The use of animals

• Constraints on the use of animals • Arguments for and against their use in psychological research
• Practical • Moral & ethical

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The use of animals
• Many pitfalls for the unwary:
• Unsubstantiated assertion e.g. animals feel as much pain as humans • Naïve assumptions e.g. animal researchers do it because they’re evil and they enjoy it • Irrelevance e.g. writing about medical, surgical or cosmetic research, not psychological investigations

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The use of animals
• Many examples are possible, from many different areas e.g.:
• Developmental (maternal deprivation) • Physiological (stress, sleep) • Abnormal (drug treatments)

• Try to select a variety to show synopticity

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Constraints on use
• Animals (Scientific Procedures) Act
• • • • Licensing & inspection Constraints on numbers & species Requirements for suitable facilities Competence & qualification requirements

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Constraints on use
• BPS guidelines on animal research
• • • • Specific application to psychology Requirement for humane treatment Requirement to consider alternatives Cost benefit analysis

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Arguments for
• Practical arguments (is it useful?)
• Continuity • Convenience • Usefulness

• Ethical arguments (is it moral?)
• Utilitarianism • Duty to species

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Continuity
• We share common ancestry with other animals (Darwin, 1859)
• Basic similarities in physiological structure & functioning • Behavioural similarities with some species (e.g. primates) • Animal research therefore gives valid information about human processes

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Convenience
• Animals can be used in ways humans can’t
• Short lifespans & breeding cycles enable inheritance to be studied • Behaviour can be controlled and monitored in ways impossible with people • Less reactivity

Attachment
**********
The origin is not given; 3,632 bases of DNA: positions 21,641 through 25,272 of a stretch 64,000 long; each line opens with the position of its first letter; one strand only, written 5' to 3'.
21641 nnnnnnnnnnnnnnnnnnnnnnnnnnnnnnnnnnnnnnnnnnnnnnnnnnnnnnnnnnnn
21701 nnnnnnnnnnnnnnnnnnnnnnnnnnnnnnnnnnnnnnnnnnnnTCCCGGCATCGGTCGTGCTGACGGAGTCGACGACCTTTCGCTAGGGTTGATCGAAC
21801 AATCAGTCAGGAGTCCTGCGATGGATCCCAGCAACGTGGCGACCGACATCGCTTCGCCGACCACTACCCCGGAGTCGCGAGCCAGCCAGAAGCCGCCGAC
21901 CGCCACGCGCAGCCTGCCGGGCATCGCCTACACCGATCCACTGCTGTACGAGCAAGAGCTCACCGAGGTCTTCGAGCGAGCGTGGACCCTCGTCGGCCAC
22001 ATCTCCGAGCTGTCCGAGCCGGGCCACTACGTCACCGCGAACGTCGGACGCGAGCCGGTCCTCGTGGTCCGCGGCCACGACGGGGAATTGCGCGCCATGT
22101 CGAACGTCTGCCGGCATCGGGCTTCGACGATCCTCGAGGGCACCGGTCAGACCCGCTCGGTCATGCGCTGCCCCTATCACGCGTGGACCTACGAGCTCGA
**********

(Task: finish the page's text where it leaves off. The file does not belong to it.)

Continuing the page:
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Usefulness
• Animal research is demonstrably useful to psychologists
• Knowledge of nervous system structure & functioning • Understanding of stress, abnormal behaviour, sleep… • Our understanding of human behaviour would be very limited if not for animal research

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Ethical arguments
• Utilitarian
• The suffering of a small number of animals is justified because it helps a large number of people

• Moral duty
• We have a moral obligation to our own species to advance knowledge and reduce suffering. Animal research is justified if it furthers this (Gray, 1991)

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Other points
• The constraints on the use of animals protect animals sufficiently and prevent unnecessary suffering • This is shown by:
• Reduction in number and range of animals used in labs • Increase in non-invasive & field-based studies

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Arguments against
• Counterarguments to those presented in favour of animal research
• • • • Discontinuity or continuity? Ecological validity Generalisability Moral arguments

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Discontinuity or continuity?
• Points out an inconsistency in continuity argument
• If other animals are so similar to us they should be afforded the same ethical considerations as us • Or, if they are so different from us, then generalisation is of questionable value

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Ecological validity
• Questions the value of the data obtained from animal studies
• Lab based animal studies produce unnatural behaviour (e.g. drug addiction studies) • Field studies disturb the environment & consequently, behaviour

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Generalisability
• Suggests that even when data are valid, they can’t be applied to humans
• Differences in human and animal evolution & genes • Structural differences in nervous system (e.g. cerebral cortex) • Influence of language, culture, higher cognitive processes

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Moral arguments
• Utilitarianism gives human suffering priority over animal suffering – this is a form of discrimination (speciesism; Singer, 1975) • Animals have rights as people do. We have a moral obligation to protect them. No amount of regulation can justify animal research

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Other points
• Safeguards are difficult to enforce; abuses may be undetected • Cost benefit analyses as required by guidelines easily skewed in favour of research • The fact that you never know in advance the outcome of research means that some will always be useless

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Conclusions
• These are up to you, but make sure you…
• Look at both sides • Present a balanced argument • Use suitable examples to support your claims

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